museum of many firsts. In 1935, it opened as the first museum on the West Coast
to showcase solely 20th-century art; in 1983, SFMOMA was crowned as the first
West Coast museum to formally establish a department of architecture and
design; and this week, as FOG Design+Art is inaugurated as San Francisco’s
premier modernism fair, SFMOMA was, of course, involved. As proceeds from the
fair will benefit the museum, we spoke to Jennifer Dunlop Fletcher of SFMOMA’s
Architecture and Design department about the museum’s collection, their requirements
for new acquisitions, and why California Design—recently shown in LACMA’s
“California design, 1930–1965: ‘Living in a Modern Way’” and Pasadena Museum of
California Art’s “Greta Magnusson Grossman: A Car and Some Shorts”—has become a
buzzword we’re happy to embrace.
Artsy: Can you describe a few
highlights of SFMOMA’s architecture and design collection?
Jennifer Dunlop Fletcher: I find the
museum as a significant holding of experimental and conceptual architecture and
design from the 1970s to present, which includes works by architects Lebbeus
Woods, Neil Denari, Diller & Scofidio and R&Sie, as well as furniture
from Memphis designers Nathalie du Pasquier and Shiro Kuramata, early Droog
designs, and important Bay Area works by Ant Farm
Hartmut Esslinger, Yves Behar, and Jack Stauffacher.
Artsy: What is your criteria
for new acquisitions, and how do you differentiate yourselves from other design
collections in the United States?
JDF: The Bay Area is known for its
innovation, experimentation, and questioning norms. When thinking about new
works for the collection, we consider the Bay Area perspective and whether a
work aligns or is juxtaposed with that position.
Artsy: How would you describe
California Design? And why do you think it has been of such interest in the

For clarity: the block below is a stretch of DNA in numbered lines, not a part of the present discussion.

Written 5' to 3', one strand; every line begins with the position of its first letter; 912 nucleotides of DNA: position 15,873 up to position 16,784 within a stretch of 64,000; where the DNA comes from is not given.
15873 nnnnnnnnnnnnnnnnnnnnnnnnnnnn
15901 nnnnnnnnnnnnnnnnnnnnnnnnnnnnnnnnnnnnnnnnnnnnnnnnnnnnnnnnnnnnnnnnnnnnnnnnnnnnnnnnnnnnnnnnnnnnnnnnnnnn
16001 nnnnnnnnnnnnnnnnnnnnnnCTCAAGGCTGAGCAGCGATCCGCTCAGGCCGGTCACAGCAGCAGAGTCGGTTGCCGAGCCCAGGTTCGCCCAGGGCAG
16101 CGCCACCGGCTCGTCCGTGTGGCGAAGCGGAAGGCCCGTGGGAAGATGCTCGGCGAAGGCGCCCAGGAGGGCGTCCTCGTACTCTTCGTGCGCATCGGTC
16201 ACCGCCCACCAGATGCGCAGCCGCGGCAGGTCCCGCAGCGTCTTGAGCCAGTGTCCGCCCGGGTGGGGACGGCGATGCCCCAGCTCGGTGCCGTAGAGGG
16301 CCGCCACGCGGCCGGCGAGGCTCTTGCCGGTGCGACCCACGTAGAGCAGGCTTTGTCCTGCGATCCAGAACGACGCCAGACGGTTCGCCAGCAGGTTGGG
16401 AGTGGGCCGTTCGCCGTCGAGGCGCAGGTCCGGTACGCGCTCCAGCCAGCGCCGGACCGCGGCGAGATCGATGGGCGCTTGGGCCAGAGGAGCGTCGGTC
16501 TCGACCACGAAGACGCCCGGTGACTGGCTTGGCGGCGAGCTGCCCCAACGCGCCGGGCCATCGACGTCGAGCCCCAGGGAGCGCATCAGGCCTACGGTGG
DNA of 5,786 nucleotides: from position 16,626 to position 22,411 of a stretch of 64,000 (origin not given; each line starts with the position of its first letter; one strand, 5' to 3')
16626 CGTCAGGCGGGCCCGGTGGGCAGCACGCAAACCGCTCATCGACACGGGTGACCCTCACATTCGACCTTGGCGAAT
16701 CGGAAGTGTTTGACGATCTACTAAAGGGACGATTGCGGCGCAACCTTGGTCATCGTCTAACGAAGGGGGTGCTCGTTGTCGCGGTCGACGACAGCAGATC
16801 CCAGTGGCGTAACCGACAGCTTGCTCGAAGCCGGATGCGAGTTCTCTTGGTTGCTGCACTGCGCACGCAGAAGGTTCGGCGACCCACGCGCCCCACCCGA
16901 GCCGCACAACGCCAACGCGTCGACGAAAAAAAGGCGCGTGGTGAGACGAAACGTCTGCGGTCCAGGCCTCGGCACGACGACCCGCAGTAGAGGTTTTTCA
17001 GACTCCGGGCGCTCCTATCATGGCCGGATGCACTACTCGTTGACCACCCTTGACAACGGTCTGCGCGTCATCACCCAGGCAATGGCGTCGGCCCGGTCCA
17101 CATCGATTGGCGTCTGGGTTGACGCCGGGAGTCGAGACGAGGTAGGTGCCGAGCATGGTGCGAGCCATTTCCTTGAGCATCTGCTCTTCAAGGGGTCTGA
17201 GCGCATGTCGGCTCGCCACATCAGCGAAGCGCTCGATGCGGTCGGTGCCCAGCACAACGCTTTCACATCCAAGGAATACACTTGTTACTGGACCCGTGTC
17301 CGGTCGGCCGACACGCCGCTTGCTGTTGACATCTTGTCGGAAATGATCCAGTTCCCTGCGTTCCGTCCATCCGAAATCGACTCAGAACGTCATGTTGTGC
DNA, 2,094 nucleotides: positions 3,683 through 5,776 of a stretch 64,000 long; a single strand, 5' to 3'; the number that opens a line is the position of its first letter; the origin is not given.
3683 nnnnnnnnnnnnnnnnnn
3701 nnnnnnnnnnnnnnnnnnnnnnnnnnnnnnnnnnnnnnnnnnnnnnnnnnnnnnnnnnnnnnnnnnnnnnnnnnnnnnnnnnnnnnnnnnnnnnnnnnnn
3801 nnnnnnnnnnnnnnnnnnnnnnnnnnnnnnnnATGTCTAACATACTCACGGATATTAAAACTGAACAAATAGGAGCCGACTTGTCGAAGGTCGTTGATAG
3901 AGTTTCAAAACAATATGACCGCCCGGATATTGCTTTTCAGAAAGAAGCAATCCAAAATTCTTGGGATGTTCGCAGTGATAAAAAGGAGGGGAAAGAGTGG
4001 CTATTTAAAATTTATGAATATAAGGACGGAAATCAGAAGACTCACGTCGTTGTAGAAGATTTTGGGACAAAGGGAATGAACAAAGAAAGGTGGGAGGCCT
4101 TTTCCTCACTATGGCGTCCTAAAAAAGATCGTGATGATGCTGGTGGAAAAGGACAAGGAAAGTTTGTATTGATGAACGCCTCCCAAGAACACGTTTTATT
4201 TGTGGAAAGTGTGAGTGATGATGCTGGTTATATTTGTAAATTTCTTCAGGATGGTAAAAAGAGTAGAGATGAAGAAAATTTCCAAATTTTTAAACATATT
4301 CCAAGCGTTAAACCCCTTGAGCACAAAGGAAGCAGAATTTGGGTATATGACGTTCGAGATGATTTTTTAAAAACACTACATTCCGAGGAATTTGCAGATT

past few years?
JDF: California designers have
contributed some of the most significant works of design of the past century.
Southern California designers shaped the earlier part of the century by
applying a modern ethos to design, creating opportunities to shed traditions
and traditional architecture and design, and to easily adopt a modern
lifestyle. In the latter half of the century, there is a shift to Northern California,
where countercultural idealism starts to percolate into Silicon Valley, where
design is needed to guide and translate the work of engineers. Apple was one of
the first computer companies to recognize the value of design.
Artsy: What advice would you
give your friends who’d like to begin their own collection (and not just “buy
what you love”)?
JDF: For anyone who is interested in
collecting, design is a great place to start. It’s affordable and usually
functional. Paying more attention to the objects encountered daily creates an
awareness of environment, which gets honed over time. Eventually, one becomes
attuned to subtleties and histories as interest grows. One of the best ways to
learn about design is to become involved with a museum that exhibits and
collects work of interest. At SFMOMA, there are several art and design interest
groups that meet regularly for studio visits, curatorial talks and
presentations, and conversations between designers and artists. These groups
provide education and opportunities to share an existing or emerging passion.